Matthew McCormack. The Independent Man: Citizenship and Gender Politics in Georgian England. Manchester: Manchester University Press, 2005. ix + 222 pp. $80.00 (cloth), ISBN 978-0-7190-7054-9.
Reviewed by David Turner (Department of History, Swansea University)
Published on H-Albion (March, 2008)
Declarations of Independence
The study of masculinity has been a fruitful area of research in early modern gender history over the past ten years or so, with important studies of crime, family, sexuality, and sociability appearing in print. Yet one of the most apparently "masculine" spheres of early modern life--politics--has been relatively neglected in this wave of historical scholarship. While historians of early modern women have done much to explore the political activities and consciousness of their subjects, there has been surprisingly little study of masculinity and politics prior to the Victorian period.
Matthew McCormack sets out to address this neglect in this readable and illuminating account of the role of "manly independence" in the political thought and electoral politics of England from the seventeenth-century Civil War to the Great Reform Act of 1832. In this period, the figure of the "independent man" was idealized as "the epitome of manliness, citizenship and national character," and in political debate, the notion of independence proved remarkably flexible as a means both of criticizing the political status quo and expressing patriotic loyalty in the face of foreign threat (p. 1). As such, "manly independence" provides an interesting perspective on the political culture of Georgian England and the ways in which political participation and legitimacy were articulated in gendered terms that explicitly excluded women and certain types of "dependent" men, at a time of intense debate about rights, liberties, and membership in the political nation.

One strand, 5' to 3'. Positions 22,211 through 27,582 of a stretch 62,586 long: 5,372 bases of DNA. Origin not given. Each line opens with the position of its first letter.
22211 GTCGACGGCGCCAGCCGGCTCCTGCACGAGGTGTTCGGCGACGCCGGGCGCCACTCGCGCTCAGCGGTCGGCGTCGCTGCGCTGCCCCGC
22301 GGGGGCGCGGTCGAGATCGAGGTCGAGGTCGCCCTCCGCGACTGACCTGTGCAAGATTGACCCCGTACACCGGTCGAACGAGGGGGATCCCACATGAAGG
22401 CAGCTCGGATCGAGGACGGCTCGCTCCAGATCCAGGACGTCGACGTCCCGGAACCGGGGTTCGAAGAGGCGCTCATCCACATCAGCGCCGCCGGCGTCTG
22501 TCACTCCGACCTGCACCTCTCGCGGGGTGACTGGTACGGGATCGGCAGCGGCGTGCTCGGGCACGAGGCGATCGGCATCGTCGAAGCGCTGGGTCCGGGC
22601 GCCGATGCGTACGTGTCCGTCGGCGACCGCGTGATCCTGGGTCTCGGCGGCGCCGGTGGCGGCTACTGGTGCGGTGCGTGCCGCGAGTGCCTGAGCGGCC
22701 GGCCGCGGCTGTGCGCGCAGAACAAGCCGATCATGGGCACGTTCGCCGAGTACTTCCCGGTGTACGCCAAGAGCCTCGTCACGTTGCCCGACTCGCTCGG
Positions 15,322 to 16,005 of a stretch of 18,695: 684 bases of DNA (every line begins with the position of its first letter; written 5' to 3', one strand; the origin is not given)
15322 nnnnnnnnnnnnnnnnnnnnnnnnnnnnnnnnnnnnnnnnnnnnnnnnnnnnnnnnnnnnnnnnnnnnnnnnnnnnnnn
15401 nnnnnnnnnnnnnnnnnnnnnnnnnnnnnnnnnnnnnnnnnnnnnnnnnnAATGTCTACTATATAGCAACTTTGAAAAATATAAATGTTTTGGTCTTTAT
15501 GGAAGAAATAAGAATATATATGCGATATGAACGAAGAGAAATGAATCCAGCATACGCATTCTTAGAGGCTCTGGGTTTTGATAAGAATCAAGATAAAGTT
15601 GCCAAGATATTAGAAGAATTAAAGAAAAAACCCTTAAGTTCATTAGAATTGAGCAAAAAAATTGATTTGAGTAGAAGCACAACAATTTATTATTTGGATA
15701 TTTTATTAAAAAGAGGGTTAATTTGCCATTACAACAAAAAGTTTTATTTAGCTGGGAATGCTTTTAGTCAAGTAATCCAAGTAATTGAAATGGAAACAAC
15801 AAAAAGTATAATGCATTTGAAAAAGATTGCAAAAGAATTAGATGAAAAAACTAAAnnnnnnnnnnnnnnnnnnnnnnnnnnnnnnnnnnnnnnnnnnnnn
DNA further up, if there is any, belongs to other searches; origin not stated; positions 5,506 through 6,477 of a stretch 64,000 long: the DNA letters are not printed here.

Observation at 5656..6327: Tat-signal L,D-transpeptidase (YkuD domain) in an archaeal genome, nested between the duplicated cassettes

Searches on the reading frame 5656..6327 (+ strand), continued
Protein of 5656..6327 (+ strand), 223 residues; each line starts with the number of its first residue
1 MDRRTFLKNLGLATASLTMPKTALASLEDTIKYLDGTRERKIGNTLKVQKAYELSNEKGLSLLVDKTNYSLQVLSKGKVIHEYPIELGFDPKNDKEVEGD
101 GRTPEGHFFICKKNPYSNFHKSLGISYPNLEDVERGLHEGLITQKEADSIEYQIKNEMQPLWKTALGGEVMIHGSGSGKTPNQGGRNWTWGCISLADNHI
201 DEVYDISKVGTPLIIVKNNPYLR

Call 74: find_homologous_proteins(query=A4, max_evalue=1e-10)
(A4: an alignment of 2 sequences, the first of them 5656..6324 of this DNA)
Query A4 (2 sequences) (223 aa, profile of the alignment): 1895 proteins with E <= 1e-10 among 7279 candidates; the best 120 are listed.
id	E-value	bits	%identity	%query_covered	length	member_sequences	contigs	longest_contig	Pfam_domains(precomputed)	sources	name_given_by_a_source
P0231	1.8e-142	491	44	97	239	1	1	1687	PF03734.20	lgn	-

The book begins by examining the qualities of independence in the eighteenth century and its social and political meanings. "Independence" comprised an amalgam of attributes, going beyond freedom itself to include certain behavior and manners; plain, straightforward, and sincere manliness; and a sturdy physical demeanor. While the "independent man" was the embodiment of Englishness, not all men fitted the bill. Obligation and dependence, the conditions of recipients of charitable assistance or wage laborers, were anathema to independence and justified exclusion from political life. Only independent men should be allowed to vote as only they were deemed capable of judging conscientiously and rationally, making them fit to make decisions for those who were not. In the classical republican conception of power, it was only those who were free from the will of others who were considered competent to make decisions necessary to the public good.
The "independent man" was made, not born, and the attributes of independence accrued to members of the social elite, whose superior education, breeding, and property helped to fashion a suitable masculine identity. However, over the course of the period 1640-1832, McCormack argues that there was a major change in the conception of what sorts of people were capable of "independence." Intimately bound up with the growing momentum for parliamentary reform, notions of "independence" slowly became more socially inclusive, with a shift of emphasis from property and personal acquirements that were only accessible to the elite, to "inner" qualities that were potentially accessible to all men. The majority of the book sets out this process of change chronologically, in the process showing the adaptability of concepts of "manly independence" in political debate. Having explored the development of concepts of "manly independence" in the political thought and debates about parliamentary representation of the Civil War period, McCormack shows its importance in the development of "Country" opposition in the Hanoverian period, firstly in response to Robert Walpole's ministry and second--in an interesting account of John Wilkes's political manliness--in the attacks on the Earl of Bute and his ministers in the 1760s. Wilkes proved adept in using the image of the independent man to emphasize the basic libertarianism of freeborn Englishmen who refused to be pushed around by the ruling ministry. English independence was contrasted with the image of the "dependent Scot," embodied by Bute and his cronies. Similar views of foreign "dependence" would be articulated by loyalists in the aftermath of the French Revolution and vilification of the "dependent" effeminate Frenchman was used to stir up popular support for the Napoleonic Wars.